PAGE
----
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How a bill introduced in Congress would improve franchisee rights

On Behalf of | Feb 3, 2022 | Franchise Agreements

The Federal Trade Commission’s (FTC) Franchise Rule details information that franchisors are required to disclose to prospective franchisees. The Franchise Disclosure Document (FDD) is required to include information like a financial statement, history of litigation and bankruptcy, earnings claims, fees and more. 

Too often, the FDD on which a franchisee makes their decision to invest contains misrepresentations and just plain false information. However, franchisees haven’t been able to take legal action against the franchisor when that happens.

The Franchisee Freedom Act

Rep. Jan Schakowsky, who represents a district in Northern Illinois in Congress, has introduced a piece of legislation called the Franchisee Freedom Act. The purpose of the legislation is to “provide a private right of action for persons harmed by violations of the Franchise Rule….” The legislation would allow people to take action in civil court to recover actual damages, “additional equitable relief, including rescission of any contract” and other fees and costs.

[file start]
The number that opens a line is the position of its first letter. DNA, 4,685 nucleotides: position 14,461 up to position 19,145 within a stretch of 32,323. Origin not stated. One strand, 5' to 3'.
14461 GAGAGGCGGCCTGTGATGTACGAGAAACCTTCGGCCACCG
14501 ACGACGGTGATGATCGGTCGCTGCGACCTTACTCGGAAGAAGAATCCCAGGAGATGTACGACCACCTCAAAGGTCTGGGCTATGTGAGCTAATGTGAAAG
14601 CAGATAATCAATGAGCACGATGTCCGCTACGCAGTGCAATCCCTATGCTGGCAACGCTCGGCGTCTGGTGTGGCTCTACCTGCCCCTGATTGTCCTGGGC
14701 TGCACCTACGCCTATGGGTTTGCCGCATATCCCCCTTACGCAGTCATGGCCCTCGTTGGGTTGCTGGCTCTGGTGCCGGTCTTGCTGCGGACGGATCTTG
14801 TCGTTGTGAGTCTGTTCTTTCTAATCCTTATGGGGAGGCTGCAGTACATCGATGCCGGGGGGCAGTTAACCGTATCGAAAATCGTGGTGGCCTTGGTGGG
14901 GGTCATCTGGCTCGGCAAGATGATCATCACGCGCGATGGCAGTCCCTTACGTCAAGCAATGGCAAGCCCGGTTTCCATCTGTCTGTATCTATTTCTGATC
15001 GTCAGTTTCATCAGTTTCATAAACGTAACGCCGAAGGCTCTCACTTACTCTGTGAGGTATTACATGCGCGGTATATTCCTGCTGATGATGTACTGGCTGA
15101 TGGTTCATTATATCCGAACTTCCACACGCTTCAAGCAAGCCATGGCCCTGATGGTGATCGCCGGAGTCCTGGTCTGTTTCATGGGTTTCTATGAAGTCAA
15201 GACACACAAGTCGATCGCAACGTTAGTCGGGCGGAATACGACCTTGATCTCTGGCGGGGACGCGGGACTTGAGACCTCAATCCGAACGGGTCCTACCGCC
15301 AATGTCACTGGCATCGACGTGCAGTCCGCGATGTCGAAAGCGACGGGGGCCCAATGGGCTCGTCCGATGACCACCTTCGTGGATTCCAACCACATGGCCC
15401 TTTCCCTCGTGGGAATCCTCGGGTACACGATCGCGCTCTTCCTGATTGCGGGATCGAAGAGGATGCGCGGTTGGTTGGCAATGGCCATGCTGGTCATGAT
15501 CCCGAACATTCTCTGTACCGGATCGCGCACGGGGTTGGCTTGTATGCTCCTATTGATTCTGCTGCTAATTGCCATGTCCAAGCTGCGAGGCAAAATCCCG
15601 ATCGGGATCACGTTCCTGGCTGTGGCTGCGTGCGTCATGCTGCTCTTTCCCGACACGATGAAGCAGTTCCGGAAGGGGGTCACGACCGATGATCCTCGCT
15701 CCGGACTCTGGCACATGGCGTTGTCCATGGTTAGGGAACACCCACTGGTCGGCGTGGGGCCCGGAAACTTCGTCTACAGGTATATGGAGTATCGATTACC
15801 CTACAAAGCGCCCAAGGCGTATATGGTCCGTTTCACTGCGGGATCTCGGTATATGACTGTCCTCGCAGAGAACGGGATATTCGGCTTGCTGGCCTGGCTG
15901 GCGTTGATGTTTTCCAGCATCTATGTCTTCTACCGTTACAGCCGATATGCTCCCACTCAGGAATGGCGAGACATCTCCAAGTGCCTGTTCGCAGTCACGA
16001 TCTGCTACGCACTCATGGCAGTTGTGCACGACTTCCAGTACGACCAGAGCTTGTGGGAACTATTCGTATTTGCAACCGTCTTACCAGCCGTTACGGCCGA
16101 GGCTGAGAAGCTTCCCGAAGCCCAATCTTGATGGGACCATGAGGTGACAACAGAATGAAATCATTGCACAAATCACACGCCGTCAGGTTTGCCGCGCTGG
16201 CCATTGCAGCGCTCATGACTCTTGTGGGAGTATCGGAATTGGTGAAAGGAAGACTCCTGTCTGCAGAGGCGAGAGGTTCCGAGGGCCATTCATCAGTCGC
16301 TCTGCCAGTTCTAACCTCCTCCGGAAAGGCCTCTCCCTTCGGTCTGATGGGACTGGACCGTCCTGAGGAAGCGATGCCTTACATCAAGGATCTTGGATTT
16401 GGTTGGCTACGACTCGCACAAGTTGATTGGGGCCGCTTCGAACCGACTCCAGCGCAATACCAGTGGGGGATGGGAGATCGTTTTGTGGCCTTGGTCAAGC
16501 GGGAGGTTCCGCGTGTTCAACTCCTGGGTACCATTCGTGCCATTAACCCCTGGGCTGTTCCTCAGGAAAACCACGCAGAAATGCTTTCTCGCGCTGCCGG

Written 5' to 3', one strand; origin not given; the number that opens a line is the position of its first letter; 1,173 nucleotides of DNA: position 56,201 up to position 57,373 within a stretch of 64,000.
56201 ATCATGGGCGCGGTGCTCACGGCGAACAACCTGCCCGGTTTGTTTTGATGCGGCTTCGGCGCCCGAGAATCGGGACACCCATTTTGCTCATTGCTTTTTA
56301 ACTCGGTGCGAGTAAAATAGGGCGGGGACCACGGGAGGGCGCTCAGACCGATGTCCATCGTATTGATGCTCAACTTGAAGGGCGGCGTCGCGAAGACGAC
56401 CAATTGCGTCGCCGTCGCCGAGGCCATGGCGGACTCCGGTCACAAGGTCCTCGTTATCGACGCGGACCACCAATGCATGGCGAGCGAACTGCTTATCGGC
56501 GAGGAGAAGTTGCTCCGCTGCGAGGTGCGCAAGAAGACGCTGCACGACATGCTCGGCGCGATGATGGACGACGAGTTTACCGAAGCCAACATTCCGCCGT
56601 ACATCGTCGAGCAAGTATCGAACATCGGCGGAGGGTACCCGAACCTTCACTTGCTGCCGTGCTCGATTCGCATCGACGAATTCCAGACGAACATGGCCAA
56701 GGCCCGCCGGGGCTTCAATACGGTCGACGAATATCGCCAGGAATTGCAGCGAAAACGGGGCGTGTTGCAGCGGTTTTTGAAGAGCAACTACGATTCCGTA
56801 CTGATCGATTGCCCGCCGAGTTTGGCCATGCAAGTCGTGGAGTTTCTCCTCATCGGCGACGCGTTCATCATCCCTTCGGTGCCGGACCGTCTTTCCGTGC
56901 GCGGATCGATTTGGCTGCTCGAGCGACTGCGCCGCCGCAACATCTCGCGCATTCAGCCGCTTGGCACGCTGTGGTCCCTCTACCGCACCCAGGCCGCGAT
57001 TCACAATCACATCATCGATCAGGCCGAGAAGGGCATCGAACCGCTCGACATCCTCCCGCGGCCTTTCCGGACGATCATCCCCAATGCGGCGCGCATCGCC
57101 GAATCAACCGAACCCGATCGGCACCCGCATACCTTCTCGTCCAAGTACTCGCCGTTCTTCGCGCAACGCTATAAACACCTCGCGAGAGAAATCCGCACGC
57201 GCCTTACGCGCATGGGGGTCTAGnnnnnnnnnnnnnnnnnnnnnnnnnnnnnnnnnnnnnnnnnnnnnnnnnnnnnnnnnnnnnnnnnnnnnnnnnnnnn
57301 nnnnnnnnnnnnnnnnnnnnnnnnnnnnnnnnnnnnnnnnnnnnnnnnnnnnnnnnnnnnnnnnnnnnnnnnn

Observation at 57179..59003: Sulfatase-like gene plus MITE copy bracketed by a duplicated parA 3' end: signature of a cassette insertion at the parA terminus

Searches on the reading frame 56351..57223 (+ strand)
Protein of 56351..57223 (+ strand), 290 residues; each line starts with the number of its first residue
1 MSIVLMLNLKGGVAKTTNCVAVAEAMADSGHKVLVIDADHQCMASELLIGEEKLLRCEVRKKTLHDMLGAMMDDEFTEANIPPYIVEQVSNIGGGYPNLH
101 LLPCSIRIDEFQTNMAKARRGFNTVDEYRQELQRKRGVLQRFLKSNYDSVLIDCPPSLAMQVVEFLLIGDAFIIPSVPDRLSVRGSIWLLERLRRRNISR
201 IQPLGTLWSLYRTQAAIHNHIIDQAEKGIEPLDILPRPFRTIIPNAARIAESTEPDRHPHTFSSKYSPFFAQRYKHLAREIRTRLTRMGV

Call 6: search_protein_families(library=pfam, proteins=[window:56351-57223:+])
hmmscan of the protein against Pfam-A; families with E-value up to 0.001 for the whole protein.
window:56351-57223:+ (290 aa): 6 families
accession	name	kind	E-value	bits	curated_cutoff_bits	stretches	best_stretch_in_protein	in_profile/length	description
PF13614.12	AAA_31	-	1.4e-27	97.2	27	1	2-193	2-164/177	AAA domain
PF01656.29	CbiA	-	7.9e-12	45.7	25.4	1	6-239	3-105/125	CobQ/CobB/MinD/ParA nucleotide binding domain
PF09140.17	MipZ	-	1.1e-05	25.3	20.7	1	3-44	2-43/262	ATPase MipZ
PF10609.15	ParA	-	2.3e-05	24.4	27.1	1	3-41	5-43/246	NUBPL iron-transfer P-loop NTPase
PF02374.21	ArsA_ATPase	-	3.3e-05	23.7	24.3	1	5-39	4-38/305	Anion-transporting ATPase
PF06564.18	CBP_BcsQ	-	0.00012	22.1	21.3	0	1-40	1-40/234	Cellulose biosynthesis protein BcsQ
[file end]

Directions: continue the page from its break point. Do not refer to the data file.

In a statement coinciding with the introduction of the bill, Rep. Schakowsky called the Franchise Rule a “weak rule” with “weaker enforcement” by the FTC. She noted that “franchisees need this legislation, which provides small business owners harmed by violations of the Franchise Rule with the means to recover for the harm done.”

The bill, not surprisingly, has the support of organizations that represent franchisees across the country. Representatives of some of these organizations talked about the legislation leveling the playing field for franchisees and franchisors.

This is just the first step in the process that would make this a law. However, it’s an important piece of legislation for current and potential franchisees to be aware of. Understanding your legal rights as a franchisee is crucial to protecting them. 

NOTICE: This blog is intended solely for informational purposes and should not be construed as providing legal advice. Please feel free to contact us with any questions you may have regarding this blog post.